Drought project highlights effects of water shortages through riverside walk

November 01 2016

A MAJOR project on drought was behind a walk along the river Frome in Yate.

A MAJOR project on drought was behind a walk along the river Frome in Yate.
Members of the Drought Risk and You - DRY - project, organised the walk, which started at the South Gloucestershire Council offices in Badminton Road.
Chris Knight highlighted sustainability features in the building, such as a rainwater harvesting system, and the challenges that such measures can bring.
The group then joined the Frome Valley Walkway, where they were shown a modern map that overlaid one from 1882 and revealed that much of the direction and shape of the river had changed during the development of Yate.  
Several speakers shared their knowledge of the local flora and fauna, including Neil Green from Bristol Zoo, who discussed invasive species such as giant hogweed and the Asian hornet.
Tony Smith of Bristol Naturalists showed the kind of freshwater invertebrates that indicated river quality and walkers also learnt about the work of the Bristol and Avon Rivers Trust with regard to the Frome.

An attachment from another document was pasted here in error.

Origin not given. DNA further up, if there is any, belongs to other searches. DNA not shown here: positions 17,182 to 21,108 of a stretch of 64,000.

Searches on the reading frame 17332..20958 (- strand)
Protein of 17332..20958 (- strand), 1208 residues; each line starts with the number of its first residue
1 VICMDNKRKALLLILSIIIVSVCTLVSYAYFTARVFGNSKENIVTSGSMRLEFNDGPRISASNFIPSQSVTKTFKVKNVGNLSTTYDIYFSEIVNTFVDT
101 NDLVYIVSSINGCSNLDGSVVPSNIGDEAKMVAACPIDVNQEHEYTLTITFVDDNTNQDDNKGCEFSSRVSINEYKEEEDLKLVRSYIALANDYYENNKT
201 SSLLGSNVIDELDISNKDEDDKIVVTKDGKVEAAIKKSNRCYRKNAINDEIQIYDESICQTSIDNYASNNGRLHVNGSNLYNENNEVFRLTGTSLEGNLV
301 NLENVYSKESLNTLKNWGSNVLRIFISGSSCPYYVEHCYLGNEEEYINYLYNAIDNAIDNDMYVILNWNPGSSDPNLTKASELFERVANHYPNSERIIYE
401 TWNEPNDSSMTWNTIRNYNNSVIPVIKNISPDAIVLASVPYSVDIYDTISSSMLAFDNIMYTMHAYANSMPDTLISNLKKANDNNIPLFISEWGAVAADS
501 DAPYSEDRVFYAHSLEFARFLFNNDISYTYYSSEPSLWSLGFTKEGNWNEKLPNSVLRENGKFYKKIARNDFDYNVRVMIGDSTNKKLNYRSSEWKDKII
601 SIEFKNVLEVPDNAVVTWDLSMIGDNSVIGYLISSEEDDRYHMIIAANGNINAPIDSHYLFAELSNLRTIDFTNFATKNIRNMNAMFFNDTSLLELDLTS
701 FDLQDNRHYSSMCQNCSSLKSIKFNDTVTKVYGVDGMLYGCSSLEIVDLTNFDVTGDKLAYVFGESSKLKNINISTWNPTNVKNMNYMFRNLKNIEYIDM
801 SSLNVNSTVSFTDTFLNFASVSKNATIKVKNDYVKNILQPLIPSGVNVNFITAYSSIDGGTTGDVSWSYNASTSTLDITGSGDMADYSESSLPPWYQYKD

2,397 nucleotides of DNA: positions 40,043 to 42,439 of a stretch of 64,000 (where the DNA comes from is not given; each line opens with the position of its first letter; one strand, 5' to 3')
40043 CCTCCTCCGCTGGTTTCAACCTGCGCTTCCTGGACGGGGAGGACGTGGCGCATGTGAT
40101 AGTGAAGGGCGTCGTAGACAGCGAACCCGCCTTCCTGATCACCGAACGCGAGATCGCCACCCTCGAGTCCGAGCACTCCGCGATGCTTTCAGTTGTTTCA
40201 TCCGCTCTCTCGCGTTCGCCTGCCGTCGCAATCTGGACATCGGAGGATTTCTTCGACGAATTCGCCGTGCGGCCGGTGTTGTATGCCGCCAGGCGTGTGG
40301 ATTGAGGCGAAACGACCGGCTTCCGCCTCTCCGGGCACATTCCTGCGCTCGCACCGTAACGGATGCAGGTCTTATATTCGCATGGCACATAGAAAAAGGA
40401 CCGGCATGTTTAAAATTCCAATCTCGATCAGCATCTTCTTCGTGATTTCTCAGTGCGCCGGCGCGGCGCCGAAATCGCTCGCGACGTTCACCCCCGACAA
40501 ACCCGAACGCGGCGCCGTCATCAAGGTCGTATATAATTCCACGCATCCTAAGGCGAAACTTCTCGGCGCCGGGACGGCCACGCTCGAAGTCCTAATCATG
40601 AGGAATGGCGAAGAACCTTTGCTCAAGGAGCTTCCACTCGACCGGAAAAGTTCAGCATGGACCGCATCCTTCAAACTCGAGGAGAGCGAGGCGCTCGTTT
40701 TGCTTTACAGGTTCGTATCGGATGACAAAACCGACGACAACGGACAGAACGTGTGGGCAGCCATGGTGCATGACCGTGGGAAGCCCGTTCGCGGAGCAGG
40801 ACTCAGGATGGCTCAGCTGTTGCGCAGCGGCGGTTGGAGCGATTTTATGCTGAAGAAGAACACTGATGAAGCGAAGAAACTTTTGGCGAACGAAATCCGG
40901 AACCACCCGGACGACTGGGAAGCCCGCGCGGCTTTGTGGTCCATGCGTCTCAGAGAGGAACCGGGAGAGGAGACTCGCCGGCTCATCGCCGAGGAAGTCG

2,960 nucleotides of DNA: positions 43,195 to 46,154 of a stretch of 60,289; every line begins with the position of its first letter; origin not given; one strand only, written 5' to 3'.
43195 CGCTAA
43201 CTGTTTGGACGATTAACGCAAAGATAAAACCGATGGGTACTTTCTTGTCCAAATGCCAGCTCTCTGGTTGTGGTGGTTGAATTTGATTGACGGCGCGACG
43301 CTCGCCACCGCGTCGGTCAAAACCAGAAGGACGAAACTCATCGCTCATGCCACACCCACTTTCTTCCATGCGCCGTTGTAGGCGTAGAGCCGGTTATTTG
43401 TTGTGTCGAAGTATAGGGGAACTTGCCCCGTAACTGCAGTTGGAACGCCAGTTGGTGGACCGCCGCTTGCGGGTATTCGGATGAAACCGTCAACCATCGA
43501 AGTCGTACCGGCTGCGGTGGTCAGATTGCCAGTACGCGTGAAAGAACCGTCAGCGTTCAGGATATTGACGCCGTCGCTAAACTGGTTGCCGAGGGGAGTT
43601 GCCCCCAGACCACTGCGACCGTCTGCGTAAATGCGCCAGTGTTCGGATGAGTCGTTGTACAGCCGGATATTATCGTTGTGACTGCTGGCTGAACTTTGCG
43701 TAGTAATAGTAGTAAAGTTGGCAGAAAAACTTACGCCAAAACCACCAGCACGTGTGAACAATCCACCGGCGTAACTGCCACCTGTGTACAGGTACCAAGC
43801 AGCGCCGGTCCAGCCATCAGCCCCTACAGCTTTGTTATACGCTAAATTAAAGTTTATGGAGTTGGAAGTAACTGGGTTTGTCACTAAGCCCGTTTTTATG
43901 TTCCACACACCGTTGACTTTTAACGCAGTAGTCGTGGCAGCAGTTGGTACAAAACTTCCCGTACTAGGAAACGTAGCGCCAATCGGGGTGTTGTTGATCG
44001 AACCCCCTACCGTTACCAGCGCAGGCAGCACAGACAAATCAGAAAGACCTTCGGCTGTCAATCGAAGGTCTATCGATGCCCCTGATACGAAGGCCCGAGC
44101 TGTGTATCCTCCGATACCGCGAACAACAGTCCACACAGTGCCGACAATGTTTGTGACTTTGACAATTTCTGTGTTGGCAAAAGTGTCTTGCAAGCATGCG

Paula Spiers from the Avon Frome Partnership discussed changing approaches to managing a river in an urban setting and Lindsey McEwan from the DRY project team explained some of the research already carried out on the hydrology and land use of the catchment area.
It showed how rainfall data going as far back as the 1960s identified several episodes of drought, of which 1976 was the most extreme.  
 Dry aims to collect information on the effect of drought to help those trying to reduce the risks it poses.
Those involved in the project said drought and water shortages affected people’s lives by posing a significant threat to the UK’s environment, agriculture, infrastructure, society and culture.
As part of its work, it is running a photo competition to find images of drought, water scarcity and heatwaves in the UK.
There is nearly a year before the deadline of September 30, 2017, for people to enter. Further details are available by emailing DRY@uwe.ac.uk or phoning 0117 328 7024.